US v. Newman and the Rewriting of the Law of Insider Trading (Part 1)

In US v. Newman, a panel of the Second Circuit dismissed a conviction for insider trading against two defendants.  The Government has sought rehearing en banc and the Commission has filed an amicus brief supporting the efforts.  A small group of law professors (Professors Bainbridge, Macey and Henderson) have filed an amicus brief arguing that the decision is correct.  

The case is worthy of consideration for a number of reasons.  First, it reflects a substantial rewriting of the law of insider trading.  The decision essentially eliminated the gift analysis from Dirks and removed from the prohibition on insider trading tips of information to family and friends absent the presence of an exchange "that is objective, consequential, and represents at least a potential gain of a pecuniary or similarly valuable nature."  Given that many "tips" to friends and family will not be motivated by the potential for pecuniary gain, the court has essentially eliminated from the prohibition on insider trading the exchange of information by family members.   

Second, the panel in Newman consisted of three judges appointed by Republican presidents, two of them senior judges (Winter and Parker) and one active (Hall).  The en banc court, however, includes 13 full time judges, with eight appointed by Democratic presidents.  To the extent that the case goes en banc and is decided along party lines (based upon the political party of the appointing president), the decision will be reversed.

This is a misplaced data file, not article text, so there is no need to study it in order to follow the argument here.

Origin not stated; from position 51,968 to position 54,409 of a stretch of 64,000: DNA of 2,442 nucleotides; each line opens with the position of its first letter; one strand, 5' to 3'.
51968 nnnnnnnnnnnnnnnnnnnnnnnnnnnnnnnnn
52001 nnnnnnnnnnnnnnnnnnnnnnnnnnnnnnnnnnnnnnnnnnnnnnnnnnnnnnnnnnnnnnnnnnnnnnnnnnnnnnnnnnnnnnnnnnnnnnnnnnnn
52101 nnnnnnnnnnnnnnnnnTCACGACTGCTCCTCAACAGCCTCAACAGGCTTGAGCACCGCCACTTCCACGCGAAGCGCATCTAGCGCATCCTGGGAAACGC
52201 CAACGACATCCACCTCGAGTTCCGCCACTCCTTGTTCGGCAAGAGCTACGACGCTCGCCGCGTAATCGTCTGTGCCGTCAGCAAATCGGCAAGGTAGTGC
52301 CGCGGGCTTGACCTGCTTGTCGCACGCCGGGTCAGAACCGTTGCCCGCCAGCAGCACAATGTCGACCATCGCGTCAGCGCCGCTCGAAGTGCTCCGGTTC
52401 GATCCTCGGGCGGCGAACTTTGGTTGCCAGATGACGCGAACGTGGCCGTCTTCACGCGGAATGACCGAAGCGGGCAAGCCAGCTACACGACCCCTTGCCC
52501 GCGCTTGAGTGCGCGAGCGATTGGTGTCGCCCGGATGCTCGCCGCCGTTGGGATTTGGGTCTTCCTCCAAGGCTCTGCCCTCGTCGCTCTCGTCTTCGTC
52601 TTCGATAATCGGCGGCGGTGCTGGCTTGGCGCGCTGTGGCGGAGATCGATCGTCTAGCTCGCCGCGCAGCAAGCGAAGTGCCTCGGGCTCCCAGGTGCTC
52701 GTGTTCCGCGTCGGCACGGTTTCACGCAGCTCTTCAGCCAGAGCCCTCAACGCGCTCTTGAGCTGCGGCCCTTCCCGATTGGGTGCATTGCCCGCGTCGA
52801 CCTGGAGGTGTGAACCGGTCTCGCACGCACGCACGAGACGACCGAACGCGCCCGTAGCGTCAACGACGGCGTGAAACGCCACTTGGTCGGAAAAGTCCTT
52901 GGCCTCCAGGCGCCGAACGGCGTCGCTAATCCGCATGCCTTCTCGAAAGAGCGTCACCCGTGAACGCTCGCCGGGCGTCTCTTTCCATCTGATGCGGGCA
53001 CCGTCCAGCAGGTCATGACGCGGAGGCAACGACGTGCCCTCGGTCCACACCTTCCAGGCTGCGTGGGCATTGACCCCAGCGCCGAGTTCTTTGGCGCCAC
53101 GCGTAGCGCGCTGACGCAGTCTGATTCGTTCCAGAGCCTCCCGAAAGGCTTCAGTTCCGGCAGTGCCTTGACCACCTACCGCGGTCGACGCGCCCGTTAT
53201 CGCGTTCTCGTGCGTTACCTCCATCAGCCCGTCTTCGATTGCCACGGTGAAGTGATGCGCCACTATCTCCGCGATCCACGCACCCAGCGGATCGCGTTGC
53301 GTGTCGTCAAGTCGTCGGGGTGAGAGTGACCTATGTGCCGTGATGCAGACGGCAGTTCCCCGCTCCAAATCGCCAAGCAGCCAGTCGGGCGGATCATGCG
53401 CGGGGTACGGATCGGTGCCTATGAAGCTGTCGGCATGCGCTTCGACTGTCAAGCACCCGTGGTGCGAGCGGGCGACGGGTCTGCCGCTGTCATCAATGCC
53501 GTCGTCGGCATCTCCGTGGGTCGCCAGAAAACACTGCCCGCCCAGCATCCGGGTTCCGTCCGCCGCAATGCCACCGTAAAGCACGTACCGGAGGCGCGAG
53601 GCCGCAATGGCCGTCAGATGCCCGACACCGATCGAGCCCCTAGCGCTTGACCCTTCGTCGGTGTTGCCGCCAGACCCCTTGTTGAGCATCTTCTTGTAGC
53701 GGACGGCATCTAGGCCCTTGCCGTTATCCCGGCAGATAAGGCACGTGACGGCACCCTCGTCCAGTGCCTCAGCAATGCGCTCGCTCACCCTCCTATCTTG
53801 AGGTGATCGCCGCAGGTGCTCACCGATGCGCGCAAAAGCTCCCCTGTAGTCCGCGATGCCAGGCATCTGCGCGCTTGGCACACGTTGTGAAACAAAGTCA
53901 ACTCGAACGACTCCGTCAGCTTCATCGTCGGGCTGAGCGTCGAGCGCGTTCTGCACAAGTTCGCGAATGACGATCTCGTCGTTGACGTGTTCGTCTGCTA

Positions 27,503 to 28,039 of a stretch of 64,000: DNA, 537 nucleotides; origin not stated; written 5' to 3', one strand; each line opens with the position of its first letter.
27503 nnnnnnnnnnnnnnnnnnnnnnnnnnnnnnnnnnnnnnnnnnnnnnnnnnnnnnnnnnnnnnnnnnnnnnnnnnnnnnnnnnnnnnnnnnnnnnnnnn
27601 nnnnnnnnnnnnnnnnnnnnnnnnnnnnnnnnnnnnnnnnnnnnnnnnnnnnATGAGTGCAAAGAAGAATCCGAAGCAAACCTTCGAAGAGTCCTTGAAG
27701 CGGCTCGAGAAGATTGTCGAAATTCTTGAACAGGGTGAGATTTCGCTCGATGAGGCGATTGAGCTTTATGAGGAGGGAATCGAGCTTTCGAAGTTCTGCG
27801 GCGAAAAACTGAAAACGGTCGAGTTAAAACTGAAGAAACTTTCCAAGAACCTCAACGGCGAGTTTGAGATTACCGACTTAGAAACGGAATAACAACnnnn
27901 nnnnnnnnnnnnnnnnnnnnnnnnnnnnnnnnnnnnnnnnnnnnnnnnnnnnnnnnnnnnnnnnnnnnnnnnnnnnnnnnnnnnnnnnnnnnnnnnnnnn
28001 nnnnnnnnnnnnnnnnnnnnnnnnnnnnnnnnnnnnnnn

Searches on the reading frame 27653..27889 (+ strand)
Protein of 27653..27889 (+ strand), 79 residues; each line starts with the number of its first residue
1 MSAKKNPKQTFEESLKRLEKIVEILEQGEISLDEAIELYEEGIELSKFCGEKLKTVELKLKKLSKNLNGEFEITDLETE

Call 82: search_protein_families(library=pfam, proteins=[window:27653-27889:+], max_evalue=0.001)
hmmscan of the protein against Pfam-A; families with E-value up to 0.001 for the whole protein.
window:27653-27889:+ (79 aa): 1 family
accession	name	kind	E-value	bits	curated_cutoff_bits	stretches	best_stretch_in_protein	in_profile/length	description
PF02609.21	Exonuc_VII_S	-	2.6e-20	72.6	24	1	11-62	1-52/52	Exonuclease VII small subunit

Finally, the opinion is of interest because of other areas where the Second Circuit seems to be rewriting the law under Rule 10b-5.  In ParkCentral v. Porsche, for example, a panel of the Second Circuit essentially reinstated an “affects test” for determining the extraterritorial application of Rule 10b-5 in a manner that can only be used to deny, rather than grant, jurisdiction.   

In contending that the Second Circuit was incorrect (in both Newman and Porsche), the conclusion is based upon the law as it is.  Given, however, a desire by some on the Supreme Court to narrow the application of Rule 10b-5 (see Janus, Morrison and Stoneridge), the Second Circuit’s rewriting of the law may well be approved if it makes it to the Supreme Court.    

With respect to Newman, the decision and the request for rehearing en banc is posted, along with the SEC’s amicus brief, at the DU Corporate Governance web site.  

J Robert Brown Jr.